Galvanizing the Canadian Social Labs Field

In June 2018, RADIUS hosted CONVERGE, a gathering of over 130 active social innovation lab practitioners and key ecosystem enablers in Vancouver, BC.

The Canadian labs field has grown substantially over recent years. We understood that this proliferation has been happening in a fairly divergent way with a lack of connective infrastructure that would allow coordination for greater systems change. We heard that practitioners were eager to learn from each other and build robust practice together, so we hosted CONVERGE as a response to this growing demand.

CONVERGE aimed to:

  • Deepen relationships and trust among lab practitioners, laying the foundation for an active pan-Canadian Community of Practice;
  • Create a space for lab practitioners to add value to each other’s work through Peer Input Processes;
  • Make visible the diversity and impact of social innovation labs in Canada through system mapping;
  • Begin to build a shared set of tools, practices, language, knowledge, and expertise across the lifecycle of a lab; and
  • Identify key problem/opportunity areas where Canadian labs can better align for increasedcoordination and impact.

Working minimum specification for labs

One of the statements we heard repeatedly at CONVERGE was,  “I don’t know if I’m in a lab or not”. Many things are being called ‘labs’ these days. What labs look like and the methodologies they use in Canada is beneficially diversified.

This minimum specification has been devised by RADIUS to help people answer that question.

A lab must:

  • Think and act across scales (systemic)
  • Include diverse stakeholders, including people with lived experience of the problem area being examined (social)
  • Involve  sustained, iterative experiments (experimental)
  • Solve highly complex, intergenerational, wicked problems (transformational)

Impact of labs

The impacts labs can have is three-fold. Our outputs are prototypes which can be implemented as systemic innovations, but the greater impact labs have is in empowering citizens and increasing the connectivity of communities; creating high-trust constituencies equipped to understand and evolve systems.

 

Canada is home to one of the most diverse social innovation lab ecosystems in the world. They’re being established from government, non-profit, for-profit and academic sectors, addressing a wide range of intractable issues that Canadians care deeply about. Prior to CONVERGE, we sent out an online survey which 56 labs from across Canada completed. Some of the results of this survey are captured in this report. For the full results see this slidedeck Canadian Labs Landscape 2018.

90% of labs surveyed were established in the last 5 years, and close to half were established in the past 2 years. This rapid and diverse proliferation demonstrates both the increasing recognition of labs as a powerful approach for social innovation and also the relative immaturity of the field.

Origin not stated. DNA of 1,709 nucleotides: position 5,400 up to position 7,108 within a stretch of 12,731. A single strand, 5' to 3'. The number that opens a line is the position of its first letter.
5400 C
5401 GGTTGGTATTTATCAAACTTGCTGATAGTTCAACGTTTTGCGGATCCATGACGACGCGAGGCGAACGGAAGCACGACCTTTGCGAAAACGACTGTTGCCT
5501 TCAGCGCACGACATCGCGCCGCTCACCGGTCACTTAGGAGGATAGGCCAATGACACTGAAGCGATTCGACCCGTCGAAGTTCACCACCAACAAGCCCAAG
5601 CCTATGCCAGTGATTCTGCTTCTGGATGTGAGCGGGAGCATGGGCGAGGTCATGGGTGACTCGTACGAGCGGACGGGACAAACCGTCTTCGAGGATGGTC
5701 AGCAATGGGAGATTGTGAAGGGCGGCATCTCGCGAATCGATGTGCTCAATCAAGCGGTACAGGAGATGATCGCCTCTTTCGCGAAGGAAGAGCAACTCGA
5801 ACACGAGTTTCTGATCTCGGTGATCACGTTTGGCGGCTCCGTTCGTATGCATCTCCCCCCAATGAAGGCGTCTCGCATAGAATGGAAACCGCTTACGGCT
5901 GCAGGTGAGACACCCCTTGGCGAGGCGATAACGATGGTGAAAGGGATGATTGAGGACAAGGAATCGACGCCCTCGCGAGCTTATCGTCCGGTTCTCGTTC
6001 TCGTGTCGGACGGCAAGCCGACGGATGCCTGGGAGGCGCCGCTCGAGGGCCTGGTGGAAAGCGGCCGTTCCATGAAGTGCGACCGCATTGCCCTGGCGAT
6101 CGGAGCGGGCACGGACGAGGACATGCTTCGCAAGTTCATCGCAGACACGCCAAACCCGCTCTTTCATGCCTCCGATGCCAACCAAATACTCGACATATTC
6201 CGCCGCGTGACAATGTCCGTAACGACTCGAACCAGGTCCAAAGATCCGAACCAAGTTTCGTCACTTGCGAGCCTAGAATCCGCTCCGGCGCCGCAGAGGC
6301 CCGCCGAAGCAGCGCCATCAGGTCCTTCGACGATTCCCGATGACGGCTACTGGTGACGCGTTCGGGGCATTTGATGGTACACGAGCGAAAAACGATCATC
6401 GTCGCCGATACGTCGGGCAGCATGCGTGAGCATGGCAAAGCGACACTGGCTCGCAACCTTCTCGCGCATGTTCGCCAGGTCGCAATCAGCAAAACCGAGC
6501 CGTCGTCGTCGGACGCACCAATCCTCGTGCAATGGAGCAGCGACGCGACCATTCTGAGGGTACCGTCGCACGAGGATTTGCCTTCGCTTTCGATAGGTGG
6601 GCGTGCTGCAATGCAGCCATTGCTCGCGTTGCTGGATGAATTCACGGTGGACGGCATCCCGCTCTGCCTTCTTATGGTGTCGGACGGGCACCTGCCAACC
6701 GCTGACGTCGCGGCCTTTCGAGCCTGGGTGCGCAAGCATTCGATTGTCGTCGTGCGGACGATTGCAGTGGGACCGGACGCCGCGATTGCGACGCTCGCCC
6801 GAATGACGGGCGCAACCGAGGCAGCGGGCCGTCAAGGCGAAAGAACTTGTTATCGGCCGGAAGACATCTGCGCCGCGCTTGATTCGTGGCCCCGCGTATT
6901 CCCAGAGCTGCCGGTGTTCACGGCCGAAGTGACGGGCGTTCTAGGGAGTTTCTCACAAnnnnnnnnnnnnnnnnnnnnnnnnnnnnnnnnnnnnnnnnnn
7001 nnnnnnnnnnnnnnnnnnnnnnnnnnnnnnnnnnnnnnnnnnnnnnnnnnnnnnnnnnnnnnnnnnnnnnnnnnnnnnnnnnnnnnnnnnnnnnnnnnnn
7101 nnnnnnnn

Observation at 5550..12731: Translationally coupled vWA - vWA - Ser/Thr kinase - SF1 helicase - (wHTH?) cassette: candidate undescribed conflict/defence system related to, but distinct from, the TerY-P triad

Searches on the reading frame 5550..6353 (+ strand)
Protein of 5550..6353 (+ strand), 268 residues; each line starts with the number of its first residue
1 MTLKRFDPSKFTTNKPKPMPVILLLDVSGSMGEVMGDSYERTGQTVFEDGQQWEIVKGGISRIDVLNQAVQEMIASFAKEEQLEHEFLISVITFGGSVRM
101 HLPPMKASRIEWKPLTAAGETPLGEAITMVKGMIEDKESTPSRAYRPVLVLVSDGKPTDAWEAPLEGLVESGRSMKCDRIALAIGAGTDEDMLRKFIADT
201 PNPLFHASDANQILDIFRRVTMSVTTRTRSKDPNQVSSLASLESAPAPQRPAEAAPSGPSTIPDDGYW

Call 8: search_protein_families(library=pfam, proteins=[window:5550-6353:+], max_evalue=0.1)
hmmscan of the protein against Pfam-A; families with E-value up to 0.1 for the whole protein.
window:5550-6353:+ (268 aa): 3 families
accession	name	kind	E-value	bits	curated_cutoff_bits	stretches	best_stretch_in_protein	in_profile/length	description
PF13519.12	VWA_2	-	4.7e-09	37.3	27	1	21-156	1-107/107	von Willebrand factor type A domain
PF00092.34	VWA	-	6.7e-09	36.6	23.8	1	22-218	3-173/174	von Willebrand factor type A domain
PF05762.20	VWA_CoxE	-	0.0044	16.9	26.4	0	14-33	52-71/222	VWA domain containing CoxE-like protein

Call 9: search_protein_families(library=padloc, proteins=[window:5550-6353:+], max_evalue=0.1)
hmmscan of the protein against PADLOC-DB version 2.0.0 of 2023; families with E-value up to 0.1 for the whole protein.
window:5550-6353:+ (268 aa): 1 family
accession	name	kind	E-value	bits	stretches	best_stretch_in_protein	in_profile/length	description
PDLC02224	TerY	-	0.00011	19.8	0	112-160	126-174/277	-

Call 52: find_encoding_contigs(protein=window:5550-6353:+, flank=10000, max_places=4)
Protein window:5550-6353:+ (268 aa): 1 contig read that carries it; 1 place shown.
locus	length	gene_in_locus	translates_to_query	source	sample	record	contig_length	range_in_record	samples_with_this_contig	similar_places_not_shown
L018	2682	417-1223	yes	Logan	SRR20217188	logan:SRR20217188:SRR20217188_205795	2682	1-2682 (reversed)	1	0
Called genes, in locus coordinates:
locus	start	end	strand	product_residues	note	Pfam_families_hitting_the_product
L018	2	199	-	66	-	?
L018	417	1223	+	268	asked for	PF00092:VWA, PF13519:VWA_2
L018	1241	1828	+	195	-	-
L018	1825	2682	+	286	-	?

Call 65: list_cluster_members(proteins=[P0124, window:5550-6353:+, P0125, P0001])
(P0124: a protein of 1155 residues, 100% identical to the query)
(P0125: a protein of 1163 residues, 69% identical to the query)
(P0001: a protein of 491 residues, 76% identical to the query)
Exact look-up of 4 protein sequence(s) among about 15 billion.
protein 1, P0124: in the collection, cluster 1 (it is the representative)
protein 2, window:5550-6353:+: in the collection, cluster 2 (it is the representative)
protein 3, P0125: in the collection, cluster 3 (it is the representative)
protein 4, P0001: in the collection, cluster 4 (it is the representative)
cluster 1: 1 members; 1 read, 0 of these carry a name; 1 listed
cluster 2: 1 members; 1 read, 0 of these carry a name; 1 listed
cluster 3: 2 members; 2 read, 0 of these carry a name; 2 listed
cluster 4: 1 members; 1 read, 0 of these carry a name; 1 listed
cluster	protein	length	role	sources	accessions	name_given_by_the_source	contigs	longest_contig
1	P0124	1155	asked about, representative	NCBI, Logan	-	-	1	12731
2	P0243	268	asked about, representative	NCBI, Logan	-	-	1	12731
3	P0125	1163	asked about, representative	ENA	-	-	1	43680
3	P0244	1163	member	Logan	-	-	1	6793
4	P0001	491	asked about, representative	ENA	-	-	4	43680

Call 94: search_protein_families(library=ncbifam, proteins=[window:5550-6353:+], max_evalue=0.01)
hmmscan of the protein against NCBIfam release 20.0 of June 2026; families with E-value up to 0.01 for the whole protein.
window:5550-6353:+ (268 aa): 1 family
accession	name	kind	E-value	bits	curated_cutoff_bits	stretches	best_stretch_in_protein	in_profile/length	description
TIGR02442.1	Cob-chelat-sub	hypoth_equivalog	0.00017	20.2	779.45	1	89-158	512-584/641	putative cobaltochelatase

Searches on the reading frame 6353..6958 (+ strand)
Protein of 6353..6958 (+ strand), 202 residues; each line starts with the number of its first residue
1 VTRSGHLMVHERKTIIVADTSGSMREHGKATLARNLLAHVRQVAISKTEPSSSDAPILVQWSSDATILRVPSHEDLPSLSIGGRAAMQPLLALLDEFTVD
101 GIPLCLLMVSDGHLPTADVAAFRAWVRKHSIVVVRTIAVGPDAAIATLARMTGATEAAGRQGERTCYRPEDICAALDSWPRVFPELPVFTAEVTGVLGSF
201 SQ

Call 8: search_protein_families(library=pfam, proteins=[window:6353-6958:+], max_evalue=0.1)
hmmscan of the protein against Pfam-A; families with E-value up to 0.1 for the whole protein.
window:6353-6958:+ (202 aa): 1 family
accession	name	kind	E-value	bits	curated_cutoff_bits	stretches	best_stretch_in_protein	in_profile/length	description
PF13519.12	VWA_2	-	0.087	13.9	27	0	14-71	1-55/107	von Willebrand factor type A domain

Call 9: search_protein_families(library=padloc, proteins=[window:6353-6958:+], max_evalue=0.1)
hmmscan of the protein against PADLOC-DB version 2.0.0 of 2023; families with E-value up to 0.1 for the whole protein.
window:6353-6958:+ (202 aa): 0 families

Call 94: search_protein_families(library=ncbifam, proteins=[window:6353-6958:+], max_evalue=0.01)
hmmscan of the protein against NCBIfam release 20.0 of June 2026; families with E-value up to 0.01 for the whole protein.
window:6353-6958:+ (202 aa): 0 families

The CONVERGE Report details tensions and questions that emerged from our collective discussions, and opportunities that are on the horizon to advance this field of practice. These include increased coordination in the sector, getting to scale and implementation, increasing fluidity and opportunities for public sector innovation, and using labs to host important conversations about 21st century ethical dilemmas.

CONVERGE happened at a critical and optimistic time for labs in Canada. Participants highly valued the opportunity to connect and learn together as a field. We hope that this foundation will allow us to be more bold, daring and rigorous as a field.

  • Prior to CONVERGE, almost 70% of participants were connected to less than 20 of the other attendees. Post-event, over 70% of participants were connected to over 20 other attendees.

 

  • Over 65% of those who filled out the post-event evaluation survey had already been in touch with someone they had met at CONVERGE.

A final thread that emerged while looking around the room was the question of inclusion. We recognize that while we have a commitment to including diverse peoples in our work, that was not hugely reflected by practitioners who lead labs. We realize that we are largely white, educated, middle-class people. Further discussion about how we, as a sector, can address issues of racial equity and representivity in included in the report, as well as the CONVERGE handbook.

So what happens now?

Connected to the community organizing work that happened at CONVERGE, is an emerging pan-canadian platform to to strengthen and sustain the field of social innovation and systems change. For practitioners who wish to learn more about social innovation labs and their promise. Please visit socialinnovationcanada.ca.

If you are running a lab in BC, please feel free to contact kbird@radiussfu.com to join our emerging community of practice. If you are running a lab elsewhere in Canada, MaRS is maintaining a national list of labs practitioners. Contact Claire Buré cbure@marsdd.com to learn more.

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